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VIEW: ANZ: Diminished Hawkishness

RBA

ANZ note they have ran their “RBA Bias Index over the RBA Board statements for June, July and August. The Index illustrates that the RBA’s language has come off the hawkish highs seen in May, when the local tightening cycle began. This is reflective of the softening in hawkish tonality in the RBA statements since then, such as the August statements no longer referring to the removal of “extraordinary monetary support.” We highlighted in a previous note that this could mean the Board is considering reduced monthly increases to the cash rate in the future. However, the Index remains hawkish, as recent statements confirm the Board will take further steps to normalise monetary conditions. We measured the change in monetary policy by looking at the change in the cash rate. The Index provides a relatively good signal of the trajectory of monetary policy, so can help estimate movement over the coming six months.”

  • “Given that the Index is forward looking, it is gesturing towards a cash rate of roughly 3% by the end of 2022 based on the historical relationship.”
  • “Market pricing since May has come closer to our Index, as more aggressive rate hike expectations have unwound. Nevertheless, the market remains ahead of RBA rhetoric. This highlights the disparity between the RBA and markets that has persisted throughout this tightening cycle.”
  • “It’s worth remembering that the market has previously been vindicated in this stance, such as when the RBA backflipped on forward guidance earlier this year when it had suggested policy would not tighten until 2024. But the market may not always be more hawkish than the RBA rhetoric. Indeed, as the tightening cycle extends it would not be a surprise for the market to move to a more dovish outlook.”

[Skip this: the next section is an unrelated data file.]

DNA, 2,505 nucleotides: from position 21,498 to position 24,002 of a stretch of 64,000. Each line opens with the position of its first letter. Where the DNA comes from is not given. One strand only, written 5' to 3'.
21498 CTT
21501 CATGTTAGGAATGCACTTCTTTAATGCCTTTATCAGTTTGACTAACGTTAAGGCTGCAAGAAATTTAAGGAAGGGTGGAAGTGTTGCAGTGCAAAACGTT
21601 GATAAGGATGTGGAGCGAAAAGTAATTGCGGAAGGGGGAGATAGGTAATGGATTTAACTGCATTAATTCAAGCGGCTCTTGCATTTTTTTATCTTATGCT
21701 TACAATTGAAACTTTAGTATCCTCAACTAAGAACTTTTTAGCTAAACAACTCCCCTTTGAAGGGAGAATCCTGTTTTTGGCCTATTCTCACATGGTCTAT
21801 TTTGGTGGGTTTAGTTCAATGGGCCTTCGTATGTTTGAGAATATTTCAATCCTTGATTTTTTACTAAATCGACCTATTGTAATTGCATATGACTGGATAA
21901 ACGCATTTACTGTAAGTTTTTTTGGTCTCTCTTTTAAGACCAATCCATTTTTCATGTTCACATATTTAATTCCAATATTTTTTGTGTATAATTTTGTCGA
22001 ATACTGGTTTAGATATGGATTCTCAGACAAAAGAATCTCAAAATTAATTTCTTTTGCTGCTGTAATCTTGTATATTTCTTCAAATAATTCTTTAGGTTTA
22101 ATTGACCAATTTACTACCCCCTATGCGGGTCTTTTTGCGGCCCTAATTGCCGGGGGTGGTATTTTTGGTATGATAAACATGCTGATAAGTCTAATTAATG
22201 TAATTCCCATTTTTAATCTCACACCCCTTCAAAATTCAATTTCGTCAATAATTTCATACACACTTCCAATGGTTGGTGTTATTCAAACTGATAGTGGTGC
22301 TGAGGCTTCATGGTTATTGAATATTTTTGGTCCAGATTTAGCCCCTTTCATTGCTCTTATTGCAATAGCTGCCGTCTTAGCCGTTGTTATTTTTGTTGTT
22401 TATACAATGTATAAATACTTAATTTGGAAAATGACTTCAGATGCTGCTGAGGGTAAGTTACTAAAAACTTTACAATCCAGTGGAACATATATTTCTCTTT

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ANZ note they have ran their “RBA Bias Index over the RBA Board statements for June, July and August. The Index illustrates that the RBA’s language has come off the hawkish highs seen in May, when the local tightening cycle began. This is reflective of the softening in hawkish tonality in the RBA statements since then, such as the August statements no longer referring to the removal of “extraordinary monetary support.” We highlighted in a previous note that this could mean the Board is considering reduced monthly increases to the cash rate in the future. However, the Index remains hawkish, as recent statements confirm the Board will take further steps to normalise monetary conditions. We measured the change in monetary policy by looking at the change in the cash rate. The Index provides a relatively good signal of the trajectory of monetary policy, so can help estimate movement over the coming six months.”

  • “Given that the Index is forward looking, it is gesturing towards a cash rate of roughly 3% by the end of 2022 based on the historical relationship.”
  • “Market pricing since May has come closer to our Index, as more aggressive rate hike expectations have unwound. Nevertheless, the market remains ahead of RBA rhetoric. This highlights the disparity between the RBA and markets that has persisted throughout this tightening cycle.”
  • “It’s worth remembering that the market has previously been vindicated in this stance, such as when the RBA backflipped on forward guidance earlier this year when it had suggested policy would not tighten until 2024. But the market may not always be more hawkish than the RBA rhetoric. Indeed, as the tightening cycle extends it would not be a surprise for the market to move to a more dovish outlook.”